In historical research I came across a novel question and, after investing time in it, I have an answer. This helps my original project, but the explanation to the novel question is so substantial that I would like to publish it separately.

It is well known that X did Y. The thesis of the proposed article is that Z explains X's decision. Unfortunately, I can't point to any publication that asks why X did Y, and Z has no obvious relevance to present day issues.

Why should reviewers want to see an article addressing an unknown problem? What can I do to justify the project?

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    How do other people in your field do it? Every question must have been asked for a first time. Feb 3, 2020 at 6:40
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    One of the world's most remarkable scientists (Bob Langer) was once quoted "as a student you get judged by how good your answer is, as a researcher you get judged by how good your question is" (I'm paraphrasing). Feb 3, 2020 at 12:34

2 Answers 2


If you provide enough context and frame the issue in a way that makes the question of why X did Y as a compelling one, and if the answer that the reason X did Y was Z is sufficiently interesting, nontrivial, and/or based on evidence that was hard to find or required combining information from several unrelated sources in some surprising way, well, then, to quote Rudyard Kipling, “Yours is the Earth and everything that’s in it - you’ll have yourself a fine research paper.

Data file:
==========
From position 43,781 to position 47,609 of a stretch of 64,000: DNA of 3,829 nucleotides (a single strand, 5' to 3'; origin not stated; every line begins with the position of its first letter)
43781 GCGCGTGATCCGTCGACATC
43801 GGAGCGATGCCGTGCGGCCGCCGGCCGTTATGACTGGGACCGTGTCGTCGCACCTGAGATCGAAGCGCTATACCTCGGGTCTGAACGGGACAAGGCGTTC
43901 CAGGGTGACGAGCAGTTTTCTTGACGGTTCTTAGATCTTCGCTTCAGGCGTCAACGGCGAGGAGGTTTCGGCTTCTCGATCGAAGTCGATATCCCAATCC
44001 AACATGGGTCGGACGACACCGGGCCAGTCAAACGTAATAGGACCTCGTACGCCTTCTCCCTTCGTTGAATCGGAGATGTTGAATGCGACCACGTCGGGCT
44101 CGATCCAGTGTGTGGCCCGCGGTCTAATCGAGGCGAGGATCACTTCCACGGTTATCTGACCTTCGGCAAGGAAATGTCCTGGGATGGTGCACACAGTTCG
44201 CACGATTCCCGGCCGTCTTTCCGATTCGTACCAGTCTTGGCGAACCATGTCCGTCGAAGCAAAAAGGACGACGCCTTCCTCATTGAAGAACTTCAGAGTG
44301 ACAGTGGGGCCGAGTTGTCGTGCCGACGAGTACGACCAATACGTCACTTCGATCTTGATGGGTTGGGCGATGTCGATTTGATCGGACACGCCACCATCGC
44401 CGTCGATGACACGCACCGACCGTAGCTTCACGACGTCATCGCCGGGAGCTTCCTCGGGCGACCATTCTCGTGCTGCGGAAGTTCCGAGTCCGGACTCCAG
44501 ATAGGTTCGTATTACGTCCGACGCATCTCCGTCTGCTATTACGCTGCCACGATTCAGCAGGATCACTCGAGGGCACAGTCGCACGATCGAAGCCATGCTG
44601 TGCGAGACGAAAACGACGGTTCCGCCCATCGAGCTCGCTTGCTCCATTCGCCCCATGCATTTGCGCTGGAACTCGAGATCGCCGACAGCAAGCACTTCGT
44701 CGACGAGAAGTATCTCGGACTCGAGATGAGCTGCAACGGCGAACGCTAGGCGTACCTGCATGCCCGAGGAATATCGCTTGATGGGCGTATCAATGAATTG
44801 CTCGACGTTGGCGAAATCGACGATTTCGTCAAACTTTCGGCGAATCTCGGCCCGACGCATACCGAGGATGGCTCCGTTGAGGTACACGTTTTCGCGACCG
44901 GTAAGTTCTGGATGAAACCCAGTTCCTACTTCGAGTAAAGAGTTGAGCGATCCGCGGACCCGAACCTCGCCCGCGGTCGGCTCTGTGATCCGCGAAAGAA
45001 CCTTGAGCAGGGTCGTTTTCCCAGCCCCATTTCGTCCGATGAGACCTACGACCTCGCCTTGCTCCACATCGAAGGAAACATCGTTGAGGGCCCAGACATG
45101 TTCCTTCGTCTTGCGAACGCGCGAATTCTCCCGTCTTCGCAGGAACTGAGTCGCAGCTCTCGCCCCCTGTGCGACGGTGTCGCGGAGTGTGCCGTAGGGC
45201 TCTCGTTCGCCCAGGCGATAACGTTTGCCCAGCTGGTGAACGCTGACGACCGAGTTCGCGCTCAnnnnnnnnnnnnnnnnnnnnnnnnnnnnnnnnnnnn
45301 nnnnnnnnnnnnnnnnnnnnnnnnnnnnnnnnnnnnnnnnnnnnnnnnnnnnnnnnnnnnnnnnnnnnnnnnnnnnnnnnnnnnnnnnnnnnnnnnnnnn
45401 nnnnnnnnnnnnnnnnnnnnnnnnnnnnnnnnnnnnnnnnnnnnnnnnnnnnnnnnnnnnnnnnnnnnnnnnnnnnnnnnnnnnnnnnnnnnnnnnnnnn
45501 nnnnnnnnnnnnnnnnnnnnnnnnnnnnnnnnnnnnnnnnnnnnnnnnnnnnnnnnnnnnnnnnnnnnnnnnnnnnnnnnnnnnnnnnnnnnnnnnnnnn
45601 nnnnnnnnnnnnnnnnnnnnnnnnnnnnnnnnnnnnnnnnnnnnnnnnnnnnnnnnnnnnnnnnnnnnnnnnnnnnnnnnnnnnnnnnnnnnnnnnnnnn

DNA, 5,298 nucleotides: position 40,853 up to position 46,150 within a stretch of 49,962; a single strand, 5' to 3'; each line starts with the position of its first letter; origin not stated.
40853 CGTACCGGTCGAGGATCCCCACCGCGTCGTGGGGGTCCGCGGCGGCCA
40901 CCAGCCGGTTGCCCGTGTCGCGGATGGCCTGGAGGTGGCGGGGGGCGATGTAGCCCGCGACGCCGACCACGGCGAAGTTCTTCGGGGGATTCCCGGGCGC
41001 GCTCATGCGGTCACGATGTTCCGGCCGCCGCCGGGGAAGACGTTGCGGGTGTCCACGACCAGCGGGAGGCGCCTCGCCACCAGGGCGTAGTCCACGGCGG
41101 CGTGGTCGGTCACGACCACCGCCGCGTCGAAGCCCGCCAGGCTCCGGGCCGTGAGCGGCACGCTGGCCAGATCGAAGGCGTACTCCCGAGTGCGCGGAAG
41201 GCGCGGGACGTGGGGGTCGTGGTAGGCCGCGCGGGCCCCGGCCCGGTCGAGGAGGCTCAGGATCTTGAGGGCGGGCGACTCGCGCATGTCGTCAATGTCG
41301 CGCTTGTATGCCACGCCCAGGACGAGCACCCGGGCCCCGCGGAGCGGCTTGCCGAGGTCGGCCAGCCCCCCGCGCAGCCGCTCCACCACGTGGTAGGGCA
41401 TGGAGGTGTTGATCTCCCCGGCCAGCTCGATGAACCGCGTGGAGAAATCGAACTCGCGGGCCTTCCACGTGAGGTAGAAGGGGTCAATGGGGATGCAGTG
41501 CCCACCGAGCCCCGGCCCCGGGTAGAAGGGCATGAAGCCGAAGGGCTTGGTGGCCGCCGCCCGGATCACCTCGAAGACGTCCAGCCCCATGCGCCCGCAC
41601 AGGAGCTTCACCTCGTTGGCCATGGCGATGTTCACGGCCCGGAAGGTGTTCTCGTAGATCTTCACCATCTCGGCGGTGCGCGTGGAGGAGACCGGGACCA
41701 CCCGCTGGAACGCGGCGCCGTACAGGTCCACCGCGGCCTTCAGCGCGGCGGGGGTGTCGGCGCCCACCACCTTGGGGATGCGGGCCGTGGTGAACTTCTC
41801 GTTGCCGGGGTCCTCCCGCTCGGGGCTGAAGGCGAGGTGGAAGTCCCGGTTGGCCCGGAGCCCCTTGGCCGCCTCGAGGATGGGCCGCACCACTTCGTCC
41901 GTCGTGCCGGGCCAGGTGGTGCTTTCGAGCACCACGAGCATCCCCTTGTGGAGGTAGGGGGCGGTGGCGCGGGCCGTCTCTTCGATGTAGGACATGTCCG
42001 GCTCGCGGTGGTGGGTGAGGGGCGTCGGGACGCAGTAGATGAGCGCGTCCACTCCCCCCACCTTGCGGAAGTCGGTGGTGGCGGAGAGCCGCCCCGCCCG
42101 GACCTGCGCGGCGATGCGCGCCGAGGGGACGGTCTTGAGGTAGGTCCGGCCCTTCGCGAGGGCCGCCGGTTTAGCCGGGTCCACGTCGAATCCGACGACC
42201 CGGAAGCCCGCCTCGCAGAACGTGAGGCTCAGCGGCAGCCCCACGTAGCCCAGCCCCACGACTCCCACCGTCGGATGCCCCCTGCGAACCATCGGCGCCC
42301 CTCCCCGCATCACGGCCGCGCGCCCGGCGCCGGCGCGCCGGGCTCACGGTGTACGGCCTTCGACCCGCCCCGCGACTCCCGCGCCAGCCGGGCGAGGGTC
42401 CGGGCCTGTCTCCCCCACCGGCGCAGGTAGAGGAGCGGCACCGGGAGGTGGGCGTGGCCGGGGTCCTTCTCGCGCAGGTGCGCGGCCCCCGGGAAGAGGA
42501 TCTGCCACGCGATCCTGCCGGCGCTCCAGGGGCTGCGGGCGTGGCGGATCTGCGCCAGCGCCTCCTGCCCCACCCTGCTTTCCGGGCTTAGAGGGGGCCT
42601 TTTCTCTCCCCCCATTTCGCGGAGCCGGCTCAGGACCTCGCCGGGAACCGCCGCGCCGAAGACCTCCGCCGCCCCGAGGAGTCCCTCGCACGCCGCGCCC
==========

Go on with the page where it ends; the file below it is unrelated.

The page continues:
Conversely, if the question of why X did Y is not compelling, then even if it was the case that someone had asked it at one point, that might not guarantee that your paper would be seen as worth publishing.

  • Thank you. Definitely Z is nontrivial; I will seek to make the why compelling. Feb 5, 2020 at 17:23

Well, this is the core of research: You ask questions due to your knowledge and expertise that others probably cannot ask. And then you publish your results. There is no general need to justify the question as long as your question makes sense. It will be sufficient if you describe how you arrived at that question. You certainly have read some literature for that, so you will also cite some sources.

And reviewers will be happy with it if your methods are fine, your results are plausible etc.

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